Maya Rockeymoore Cummings

Maya Michelle Rockeymoore Cummings[1] (born January 31, 1971) is an American consultant, politician, and former chair of the Maryland Democratic Party in the United States. Before her election as party chair, she briefly ran for Governor of Maryland. She owns a Washington, D.C.-based consulting firm.

Maya Rockeymoore Cummings
Maya Headshot 2020.png
Maya Rockeymoore Cummings in 2019
Chair of the Maryland Democratic Party
In office
December 1, 2018 – November 11, 2019
Preceded byKathleen Matthews
Succeeded byCory V. McCray (Acting)
Personal details
Born
Maya Michelle Rockeymoore

(1971-01-31) January 31, 1971 (age 48)
Texas, U.S.
Political partyDemocratic
Spouse(s)
Elijah Cummings
(m. 2008; died 2019)
Children3
EducationPrairie View A&M University (BA)
Purdue University (MA, PhD)

Rockeymore Cummings is a candidate in the 2020 Maryland 7th congressional district special election to fill out the term of her late husband, Elijah Cummings,[2] and in the overlapping regular 2020 election for the same congressional seat.[3]

Early life and careerEdit

Rockeymore Cummings graduated from John Jay High School in San Antonio, Texas.[4] She earned her bachelor's degree from Prairie View A&M University, and then attended Purdue University, where she studied political science. She earned a master's degree in 1996 and a Doctor of Philosophy in political science, with an emphasis in public policy, in 2000.[5][6][7]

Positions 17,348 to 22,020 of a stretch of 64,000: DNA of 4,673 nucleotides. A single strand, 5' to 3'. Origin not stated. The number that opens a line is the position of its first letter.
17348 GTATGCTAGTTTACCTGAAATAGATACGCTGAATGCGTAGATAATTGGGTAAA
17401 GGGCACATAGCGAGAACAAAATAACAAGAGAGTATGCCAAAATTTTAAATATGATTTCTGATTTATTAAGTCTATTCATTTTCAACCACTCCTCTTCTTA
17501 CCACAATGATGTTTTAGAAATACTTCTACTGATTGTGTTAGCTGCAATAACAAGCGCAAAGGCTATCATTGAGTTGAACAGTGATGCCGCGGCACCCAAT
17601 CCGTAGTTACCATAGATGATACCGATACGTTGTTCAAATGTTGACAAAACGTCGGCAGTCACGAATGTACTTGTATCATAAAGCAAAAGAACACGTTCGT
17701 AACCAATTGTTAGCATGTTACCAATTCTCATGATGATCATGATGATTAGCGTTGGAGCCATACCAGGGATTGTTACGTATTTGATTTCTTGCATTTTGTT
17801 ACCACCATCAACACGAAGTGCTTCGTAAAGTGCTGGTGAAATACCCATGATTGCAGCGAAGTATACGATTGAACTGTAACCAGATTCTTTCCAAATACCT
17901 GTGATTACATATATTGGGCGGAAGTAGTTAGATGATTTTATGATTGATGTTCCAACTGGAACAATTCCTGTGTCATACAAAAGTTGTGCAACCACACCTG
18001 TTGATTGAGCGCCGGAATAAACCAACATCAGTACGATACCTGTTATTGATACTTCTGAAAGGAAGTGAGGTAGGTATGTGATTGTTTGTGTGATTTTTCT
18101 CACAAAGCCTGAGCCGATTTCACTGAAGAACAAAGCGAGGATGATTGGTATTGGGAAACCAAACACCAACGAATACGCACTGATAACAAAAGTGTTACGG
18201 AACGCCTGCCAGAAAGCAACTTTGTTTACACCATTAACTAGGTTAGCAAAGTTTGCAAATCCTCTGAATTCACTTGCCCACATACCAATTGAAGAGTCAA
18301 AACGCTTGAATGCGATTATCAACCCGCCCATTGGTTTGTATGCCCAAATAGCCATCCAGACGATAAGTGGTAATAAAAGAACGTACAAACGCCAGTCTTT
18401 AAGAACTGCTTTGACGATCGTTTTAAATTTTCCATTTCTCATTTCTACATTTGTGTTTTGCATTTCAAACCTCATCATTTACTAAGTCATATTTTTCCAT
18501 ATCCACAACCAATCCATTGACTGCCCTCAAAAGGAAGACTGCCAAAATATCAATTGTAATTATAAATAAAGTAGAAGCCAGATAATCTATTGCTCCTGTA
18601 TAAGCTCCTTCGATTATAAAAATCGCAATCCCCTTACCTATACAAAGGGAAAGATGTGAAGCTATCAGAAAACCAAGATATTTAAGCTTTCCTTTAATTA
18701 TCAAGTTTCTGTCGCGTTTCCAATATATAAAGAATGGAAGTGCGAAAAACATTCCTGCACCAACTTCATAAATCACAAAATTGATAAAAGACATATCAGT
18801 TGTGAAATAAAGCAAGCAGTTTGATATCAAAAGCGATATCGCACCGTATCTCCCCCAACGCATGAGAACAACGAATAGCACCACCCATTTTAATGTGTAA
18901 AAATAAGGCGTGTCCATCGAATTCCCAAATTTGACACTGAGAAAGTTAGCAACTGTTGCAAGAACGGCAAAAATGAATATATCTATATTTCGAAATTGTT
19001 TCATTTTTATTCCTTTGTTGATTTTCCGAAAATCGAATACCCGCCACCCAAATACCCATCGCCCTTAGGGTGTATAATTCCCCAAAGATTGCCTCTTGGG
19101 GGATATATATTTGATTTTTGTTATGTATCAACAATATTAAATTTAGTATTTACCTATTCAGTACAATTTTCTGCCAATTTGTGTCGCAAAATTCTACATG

From 1995 to 1997, Rockeymoore Cummings was the Administrative Assistant to the Director at the Marion County Department of Health in Indiana. In September 1997, she then moved to Washington, D.C., and became a legislative fellow for the Congressional Black Caucus under former Rep. Melvin Watt. In 1998, she moved to the Ways and Means Social Security Subcommittee as a professional staffer, until January 1999, at which time she began working as the Chief of Staff for former Rep. Charles Rangel.[5]

Political careerEdit

In 2017, Rockeymoore Cummings announced she would run for governor of Maryland in the 2018 election.[8][9][10][6][11] She received an endorsement from EMILY's List when she ran for Governor of Maryland.[5] In January 2018, after her husband was hospitalized she dropped out of the race.[12]

In December 2018, Rockeymoore Cummings was elected as chair of the Maryland Democratic Party, succeeding Kathleen Matthews.[8][13][14] Under her leadership the party was overspending and its bank balance fell from $700,000 to $360,000.[15]

On November 11, 2019, she announced on The Rachel Maddow Show that she will stand in the 2020 Maryland's 7th congressional district special election, to campaign for the seat previously held by her husband.[16]

Personal lifeEdit

Rockeymoore Cummings married Elijah Cummings, a member of the United States House of Representatives who represented Maryland's 7th congressional district, in 2008.[17] They remained married until his death in 2019. Rep. Cummings had three children from earlier relationships; Rockeymoore Cummings is stepmother to his two daughters and one son.[18][19]

ReferencesEdit

  1. ^ Rockeymoore, Maya Michelle (January 1, 2000). "The African American political response to HIV and AIDS: A study of the Congressional Black Caucus in the 105th Congress". Theses and Dissertations Available from ProQuest: 1–155. Archived from the original on May 24, 2015. Retrieved November 29, 2019.
  2. ^ "2020 Special Primary - Congressional District 7 Election State Candidates List". elections.maryland.gov. Maryland State Board of Elections. Archived from the original on November 15, 2019. Retrieved November 29, 2019.